Egypt does face challenges. On January 24, Hamas operatives destroyed the border wall separating Gaza from Egypt and encouraged an influx of tens of thousands of Gazans into Northern Sinai. Egyptian has sought to manage this difficult situation with a minimum of violence. Senior U.S. officials have remained in regular contact with Egyptian, Israeli, and Palestinian leaders who are consulting on ways to find a solution that will restore order at the Rafah border. Egypt is also spending FMF assistance to procure equipment to help combat smuggling via tunnels beneath the Egypt-Gaza border.




The United States benefits from Egypt's regional diplomatic leadership. Egypt hosted the first expanded neighbors' conference with Iraq in Sharm Al Shaykh and supports continued U.S. military engagement in Iraq until the Iraqi military can safely handle its security duties. Egypt is at the very center of seeking to resolve the impasse over Lebanese presidential elections.




Like the United States, Egypt has suffered terrible human and economic losses from terrorism and has long been a stalwart ally in the war against terror. U.S.-Egyptian security cooperation has saved lives throughout the region and will continue to do so.




The President and the Administration will continue to seek Egypt's advice and support; if confirmed, I will do everything possible to facilitate communication and collaboration. Much has changed in the decades since Camp David. The United States can be very proud of its contribution to economic and social development in Egypt at all levels, thanks to efforts and investment of USAID and its Egyptian partners. As a result of U.S. assistance programs, 99 percent of all Egyptians now have access to reliable electricity; 22 million Egyptians in 11 governorates have access to clean water and sanitary sewage collection, greatly reducing infant and child diseases. Since 1975, infant mortality has decreased from 132 per thousand to just 33; child mortality has decreased 80 percent. Polio has been eradicated, and life expectancy has been extended from 55 to 70 years old. Similarly, adult literacy has grown from 39 percent in 1975 to 60 percent now. Girls attending school has risen from 56 percent to 95 percent.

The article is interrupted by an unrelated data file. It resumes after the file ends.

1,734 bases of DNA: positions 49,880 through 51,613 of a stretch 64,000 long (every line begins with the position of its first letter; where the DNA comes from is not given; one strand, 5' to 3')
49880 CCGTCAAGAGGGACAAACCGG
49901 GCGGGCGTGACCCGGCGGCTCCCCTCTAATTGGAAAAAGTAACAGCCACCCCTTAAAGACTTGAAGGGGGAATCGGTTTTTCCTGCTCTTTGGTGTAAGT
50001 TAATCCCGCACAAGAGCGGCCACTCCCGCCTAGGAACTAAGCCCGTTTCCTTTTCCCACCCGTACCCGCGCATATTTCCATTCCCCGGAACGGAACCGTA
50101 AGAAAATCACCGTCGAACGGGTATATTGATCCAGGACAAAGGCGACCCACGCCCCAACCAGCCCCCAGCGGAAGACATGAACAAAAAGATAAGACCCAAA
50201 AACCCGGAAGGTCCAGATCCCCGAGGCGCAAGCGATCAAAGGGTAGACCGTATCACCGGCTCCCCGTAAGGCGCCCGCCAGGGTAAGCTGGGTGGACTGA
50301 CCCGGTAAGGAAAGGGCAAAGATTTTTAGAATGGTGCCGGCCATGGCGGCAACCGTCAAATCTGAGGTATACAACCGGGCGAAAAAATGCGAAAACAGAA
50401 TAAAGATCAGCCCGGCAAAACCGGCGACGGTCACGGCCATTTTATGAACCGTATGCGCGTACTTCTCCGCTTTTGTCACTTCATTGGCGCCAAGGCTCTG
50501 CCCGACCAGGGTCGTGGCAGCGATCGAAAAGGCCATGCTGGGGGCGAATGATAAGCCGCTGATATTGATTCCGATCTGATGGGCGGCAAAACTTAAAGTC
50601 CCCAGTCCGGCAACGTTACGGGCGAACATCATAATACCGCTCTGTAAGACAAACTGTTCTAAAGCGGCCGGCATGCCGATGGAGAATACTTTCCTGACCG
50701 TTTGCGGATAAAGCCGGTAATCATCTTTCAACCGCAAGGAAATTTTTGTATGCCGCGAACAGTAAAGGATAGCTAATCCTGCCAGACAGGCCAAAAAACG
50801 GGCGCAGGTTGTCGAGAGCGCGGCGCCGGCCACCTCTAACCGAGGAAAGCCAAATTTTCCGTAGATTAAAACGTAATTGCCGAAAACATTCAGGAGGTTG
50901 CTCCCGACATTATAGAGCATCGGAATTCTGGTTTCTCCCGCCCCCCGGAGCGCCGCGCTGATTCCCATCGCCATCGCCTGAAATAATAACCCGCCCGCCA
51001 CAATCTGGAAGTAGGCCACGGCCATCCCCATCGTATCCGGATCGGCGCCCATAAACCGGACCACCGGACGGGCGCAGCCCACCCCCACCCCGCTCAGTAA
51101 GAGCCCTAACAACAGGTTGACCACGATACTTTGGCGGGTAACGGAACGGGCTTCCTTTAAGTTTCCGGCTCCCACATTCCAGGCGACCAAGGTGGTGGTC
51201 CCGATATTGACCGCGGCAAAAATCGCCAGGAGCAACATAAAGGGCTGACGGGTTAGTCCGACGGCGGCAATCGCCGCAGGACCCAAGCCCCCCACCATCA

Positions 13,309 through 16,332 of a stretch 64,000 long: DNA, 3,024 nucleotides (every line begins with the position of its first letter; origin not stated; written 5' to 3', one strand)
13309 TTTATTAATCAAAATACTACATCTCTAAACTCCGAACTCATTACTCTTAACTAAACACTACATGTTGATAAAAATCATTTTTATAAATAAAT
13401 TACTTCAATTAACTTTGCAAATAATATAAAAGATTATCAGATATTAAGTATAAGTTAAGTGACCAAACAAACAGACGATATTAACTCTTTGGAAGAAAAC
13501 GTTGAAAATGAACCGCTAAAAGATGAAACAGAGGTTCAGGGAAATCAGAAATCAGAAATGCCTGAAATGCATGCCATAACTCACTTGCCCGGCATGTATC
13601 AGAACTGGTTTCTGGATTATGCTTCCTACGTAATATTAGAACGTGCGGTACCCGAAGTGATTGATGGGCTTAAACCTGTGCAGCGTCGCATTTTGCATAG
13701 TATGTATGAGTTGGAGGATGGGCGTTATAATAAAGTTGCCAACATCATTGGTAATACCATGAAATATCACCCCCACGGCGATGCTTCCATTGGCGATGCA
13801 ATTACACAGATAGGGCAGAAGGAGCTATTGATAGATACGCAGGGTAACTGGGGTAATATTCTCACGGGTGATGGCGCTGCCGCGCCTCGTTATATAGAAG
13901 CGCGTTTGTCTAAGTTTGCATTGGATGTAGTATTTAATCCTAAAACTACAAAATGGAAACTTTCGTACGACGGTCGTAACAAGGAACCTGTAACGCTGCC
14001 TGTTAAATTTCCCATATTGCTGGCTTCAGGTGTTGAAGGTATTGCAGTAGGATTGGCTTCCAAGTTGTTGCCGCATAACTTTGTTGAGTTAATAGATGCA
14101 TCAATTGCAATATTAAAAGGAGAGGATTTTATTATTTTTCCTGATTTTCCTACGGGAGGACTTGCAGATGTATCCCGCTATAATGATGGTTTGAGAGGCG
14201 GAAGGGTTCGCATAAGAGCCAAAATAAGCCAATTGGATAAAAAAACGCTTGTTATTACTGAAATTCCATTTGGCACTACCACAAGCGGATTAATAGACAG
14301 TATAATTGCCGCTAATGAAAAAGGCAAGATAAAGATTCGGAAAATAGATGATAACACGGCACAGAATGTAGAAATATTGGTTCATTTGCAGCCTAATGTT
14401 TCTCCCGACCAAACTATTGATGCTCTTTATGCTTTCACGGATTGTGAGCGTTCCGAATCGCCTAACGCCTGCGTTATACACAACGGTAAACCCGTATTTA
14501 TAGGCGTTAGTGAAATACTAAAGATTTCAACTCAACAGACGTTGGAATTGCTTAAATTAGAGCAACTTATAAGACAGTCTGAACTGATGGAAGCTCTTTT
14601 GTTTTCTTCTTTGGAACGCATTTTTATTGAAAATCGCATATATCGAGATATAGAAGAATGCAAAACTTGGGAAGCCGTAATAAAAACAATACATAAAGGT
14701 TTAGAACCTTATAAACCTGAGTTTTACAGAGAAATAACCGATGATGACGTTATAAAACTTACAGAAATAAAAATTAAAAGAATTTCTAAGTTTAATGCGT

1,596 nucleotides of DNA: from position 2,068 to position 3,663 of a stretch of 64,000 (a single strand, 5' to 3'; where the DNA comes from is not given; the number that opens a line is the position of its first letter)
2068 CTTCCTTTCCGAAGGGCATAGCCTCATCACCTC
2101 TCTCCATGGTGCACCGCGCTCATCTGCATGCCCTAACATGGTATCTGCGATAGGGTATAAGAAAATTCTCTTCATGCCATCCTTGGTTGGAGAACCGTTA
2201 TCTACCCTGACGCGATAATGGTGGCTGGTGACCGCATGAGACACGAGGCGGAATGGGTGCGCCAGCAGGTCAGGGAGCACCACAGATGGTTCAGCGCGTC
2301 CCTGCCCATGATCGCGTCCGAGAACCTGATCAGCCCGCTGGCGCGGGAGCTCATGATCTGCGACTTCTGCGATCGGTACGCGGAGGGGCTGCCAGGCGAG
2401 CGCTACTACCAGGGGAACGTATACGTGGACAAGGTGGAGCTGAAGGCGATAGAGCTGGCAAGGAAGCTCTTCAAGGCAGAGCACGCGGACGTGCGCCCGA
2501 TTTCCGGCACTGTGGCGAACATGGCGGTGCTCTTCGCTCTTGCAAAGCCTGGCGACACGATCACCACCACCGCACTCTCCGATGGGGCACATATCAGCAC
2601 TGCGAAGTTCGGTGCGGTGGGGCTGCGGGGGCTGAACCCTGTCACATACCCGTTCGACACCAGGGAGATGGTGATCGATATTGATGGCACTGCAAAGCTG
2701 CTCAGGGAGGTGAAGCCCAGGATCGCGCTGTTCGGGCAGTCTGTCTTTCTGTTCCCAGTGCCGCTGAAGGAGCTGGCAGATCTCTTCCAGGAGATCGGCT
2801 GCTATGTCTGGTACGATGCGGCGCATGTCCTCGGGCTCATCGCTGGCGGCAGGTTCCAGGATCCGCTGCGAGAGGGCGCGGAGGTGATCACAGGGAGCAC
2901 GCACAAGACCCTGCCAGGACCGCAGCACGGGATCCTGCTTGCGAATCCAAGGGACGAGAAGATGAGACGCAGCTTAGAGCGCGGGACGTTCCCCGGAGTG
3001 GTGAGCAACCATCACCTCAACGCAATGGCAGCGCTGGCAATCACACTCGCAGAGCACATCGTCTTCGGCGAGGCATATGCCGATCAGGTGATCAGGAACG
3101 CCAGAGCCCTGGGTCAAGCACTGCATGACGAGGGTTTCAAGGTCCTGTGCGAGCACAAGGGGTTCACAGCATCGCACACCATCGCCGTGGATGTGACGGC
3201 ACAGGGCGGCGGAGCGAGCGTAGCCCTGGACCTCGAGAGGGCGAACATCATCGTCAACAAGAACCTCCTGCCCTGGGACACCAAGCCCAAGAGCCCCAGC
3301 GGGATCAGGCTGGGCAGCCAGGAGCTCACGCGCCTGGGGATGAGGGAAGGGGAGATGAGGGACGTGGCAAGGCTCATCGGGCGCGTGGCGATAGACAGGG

Egyptian economic reform is another success story. Prime Minister Nazif s economic team, has reformed and streamlined Egypt's economy - retiring many vestiges of the old statist economy -- to achieve record levels of growth-reaching nearly 7 percent in 2007.Egypt is attracting increased levels of foreign direct investment -- $ 11.1 billion in 2007, up from just $5.3 billion in 2005. The World Bank in 2007 declared Egypt the ``top reformer`` in the world. Now the government is eyeing strategies for redistributing the benefits of nearly $8 billion in annual subsidies on food and fuel to the poorest poor.




Again, the U.S. is playing a central role in Egypt's economic expansion. The U.S. is Egypt's number one trading partner: U.S. foreign direct investment in Egypt exceeds $5 billion and trade is sharply up - nearly fifty percent in three years.U.S. exports to Egypt increased 33 percent in 2007; U.S. agricultural exports to Egypt doubled.




The Qualified Industrial Zone program, which allows certain exports to enter the United States tariff and duty free, provided they contain 11.7 percent Israeli content, has produced more than $700 million in exports in 2007 and sustains more than 100,000 jobs. Exports from these zones grew 141 percent from $266 million in 2005 to $643 million in 2006 and the impact of this unilateral trade benefit now exceeds the economic impact of our economic assistance.




But much work remains to be done. Forty percent of Egypt's population lives on less than $2.00 per day. The government has identified major challenges in education and health reform. The United States intends to support these efforts in order to ensure a prosperous and stable future for this crucial Middle Eastern state.




As Egypt's economy has grown and matured, U.S. economic assistance has gradually declined, from $815 million a year in the 1980s to just over $400 million in FY 2008. And in the current budget situation we can anticipate further adjustment. I look forward to working with you, other interested agencies of the USG, and our-Egyptian counterparts to continue to develop the most productive and constructive use of U.S. assistance.




The transformation of Egypt's economy required patience and political courage. The gains we see today reflect the Egyptian leaderships' willingness to look beyond the needs of today to position Egypt to meet the needs of its people in the 21st century.




Mr. Chairman, I know that Members of Congress share the Administration's serious concerns about the condition of human rights in Egypt and the limitations placed on political activity.